MacUpgrades eSATA FAQ

Please note that eSATA has be superseded by more advanced connection types, and this page is no longer updated, it is left available for information purposes only.

So what is it?

Initially SATA (or Serial ATA) was designed as an internal or inside-the-box interface technology, bringing improved performance and new features to internal PC or consumer storage. With a faster interface and improved connectivity. Ingenious tech heads realised that this connectivity could be used in a similar manner to USB and Firewire (IEEE 1394) interfaces as an external connectivity, and could possibly be a budget alternative to SCSI for high-end storage.

They called the new external version eSATA, with up to 2m cable lengths and the opportunity for multiple connections to an external eSATA array. This would allow users to take advantage of the benefits the SATA interface without the space limitations of an internal only connectivity.

eSATA is now registered as an external standard, with specifically defined cables, connectors, and signal requirements published as a standard in mid-2004. eSATA provides more performance than existing solutions and is hot pluggable (units can be swapped easily without machine shutdown).

Port multiplication allows a single eSATA controller to control multiple drives, so large arrays of disks can be easily controlled from a single workstation.

Why choose eSATA?

For external connectivity of storage you have really only four choices:

  1. USB 2.0/USB 1.0

    Not designed as a large data transfer connectivity the USB 2.0 spec was tweaked to allow faster throughput but the underlying protocol used for data transfer is not as fast as its theoretical maximum. Good for an end user backing up - not good for streaming FS video however. USB 2.0 hard drives are cheap and somewhat reliable - bear in mind though USB was invented for keyboards, mice and printers not 44Mb/s data transfer! One of the reasons for this is the overhead from the conversion of ATA (the internal drive used) to the external interface.

  2. Firewire/Firewire 800

    Firewire was designed as a digital storage interface, designed from the ground up with the purpose of providing a great way to get data into your computer fast. Developed in part by Apple and Sony, Firewire is more reliable and provides better speed than USB 2.0 (even though its theoretical maximum transfer rate is less) for moving data around - however for full uncompressed video it can lag. One of the reasons for this again is the overhead from the conversion of ATA (the internal drive used) to the external interface.

  3. SCSI - Small Computer Systems Interface

    One of the earliest connectivities for storage SCSI has evolved as time has gone on, it still today provides an exceptional data transfer rate but at an enormous cost. Typically SCSI drives cost around 4 -5 times as much as SATA or IDE drives (used in Firewire and USB drives) and require an expensive PCI solution for the host adapter.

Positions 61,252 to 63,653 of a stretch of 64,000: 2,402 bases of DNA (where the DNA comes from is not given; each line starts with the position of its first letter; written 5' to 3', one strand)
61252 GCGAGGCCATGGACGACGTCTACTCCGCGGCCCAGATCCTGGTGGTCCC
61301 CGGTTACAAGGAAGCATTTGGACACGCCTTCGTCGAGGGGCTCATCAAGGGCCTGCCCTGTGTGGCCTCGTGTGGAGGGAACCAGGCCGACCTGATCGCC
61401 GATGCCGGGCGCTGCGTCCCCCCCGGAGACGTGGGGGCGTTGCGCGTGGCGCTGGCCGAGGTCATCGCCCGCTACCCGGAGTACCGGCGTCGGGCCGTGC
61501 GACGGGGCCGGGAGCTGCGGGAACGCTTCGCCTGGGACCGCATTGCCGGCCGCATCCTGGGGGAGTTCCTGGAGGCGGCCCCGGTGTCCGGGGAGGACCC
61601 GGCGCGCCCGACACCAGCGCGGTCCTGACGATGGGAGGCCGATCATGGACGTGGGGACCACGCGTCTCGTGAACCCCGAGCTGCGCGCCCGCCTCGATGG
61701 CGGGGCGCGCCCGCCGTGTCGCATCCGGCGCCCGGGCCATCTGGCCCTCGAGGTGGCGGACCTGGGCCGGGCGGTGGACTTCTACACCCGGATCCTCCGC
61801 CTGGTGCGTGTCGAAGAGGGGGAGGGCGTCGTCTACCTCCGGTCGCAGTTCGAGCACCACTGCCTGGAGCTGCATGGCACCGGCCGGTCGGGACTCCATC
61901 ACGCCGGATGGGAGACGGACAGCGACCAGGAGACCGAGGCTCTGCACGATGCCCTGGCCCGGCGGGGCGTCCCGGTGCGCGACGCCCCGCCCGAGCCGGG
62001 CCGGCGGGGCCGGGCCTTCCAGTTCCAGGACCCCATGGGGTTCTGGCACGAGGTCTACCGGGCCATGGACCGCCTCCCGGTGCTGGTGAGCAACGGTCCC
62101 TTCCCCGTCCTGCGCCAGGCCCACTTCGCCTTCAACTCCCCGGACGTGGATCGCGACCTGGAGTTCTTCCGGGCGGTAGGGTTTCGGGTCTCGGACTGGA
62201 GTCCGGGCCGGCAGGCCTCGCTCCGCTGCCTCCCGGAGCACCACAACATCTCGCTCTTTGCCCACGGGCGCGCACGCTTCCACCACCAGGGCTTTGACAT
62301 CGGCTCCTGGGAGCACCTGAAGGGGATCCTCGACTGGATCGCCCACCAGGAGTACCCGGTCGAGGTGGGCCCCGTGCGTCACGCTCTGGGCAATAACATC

4. eSATA

    eSATA devices do not have such performance overheads as FireWire and USB, since the drives are running the same protocol as the card so no translation is required. This means that eSATA has a theoretical transfer rate of 1.5Gb/s (SATA I) or 3.0Gb/s (SATA II) - compared to Firewire (400Mb/s) and USB 2.0 (480Mb/s).

    This means that data can be pushed and pulled more quickly and easily with incredible sustained speeds.

    eSATA is becoming the external storage solution default for many video and audio specialists who require high transfer speeds but don't want to pay for SCSI.

    eSATA enclosures use simple SATA internal drives to allow an almost infinite amount of additional storage. Enclosures such as the Fusion from Sonnet allow up to 5 drives to be connected to your machine in one convenient enclosure, and controlled from a single eSATA controller - a 4 port controller card can therefore control up to 20 drives! It is possible (with the right number of eSATA PCI cards and enclosures) to add a huge amount of storage for a fraction of the price of SCSI.

    Using MacOS 10's RAID facility, you can easily create large, fast access storage; with SATA pricing video and audio professionals can now have performance on a budget.

    eSATA gives you performance to burn! You'll get great performance from individual drives, but grouping up to eight Serial ATA hard drives in a RAID 0 (striped) array reveals the true prowess of this connectivity - exceptional speed. Astonishing sustained read/write performance numbers in excess of 545 MB/s are easily possible of the shelf - that's more than enough to capture and process uncompressed 10-bit High Definition video!

What hardware/software do I need to use it?

At MacUpgrades we supply a host of eSATA adapters, cables, enclosures and drives from industry leaders such as Sonnet Technologies and Hitachi.

eSATA does not come as standard on any Mac at the time of writing, so to take advantage of this new protocol you will need to fit an eSATA host controller into a PCI/PCI-X, PCI Express or ExpressCard slot. This means that at present only the PowerMac, Mac Pro and MacBook Pro ranges of Macs can use eSATA devices.

Click here for our eSATA host controllers, enclosures, drives and cables.

Mac eSATA system requirements

  • MacOS 10.2 or later
  • G3 Blue and white or later with free PCI/PCI-X/PCI-Express socket.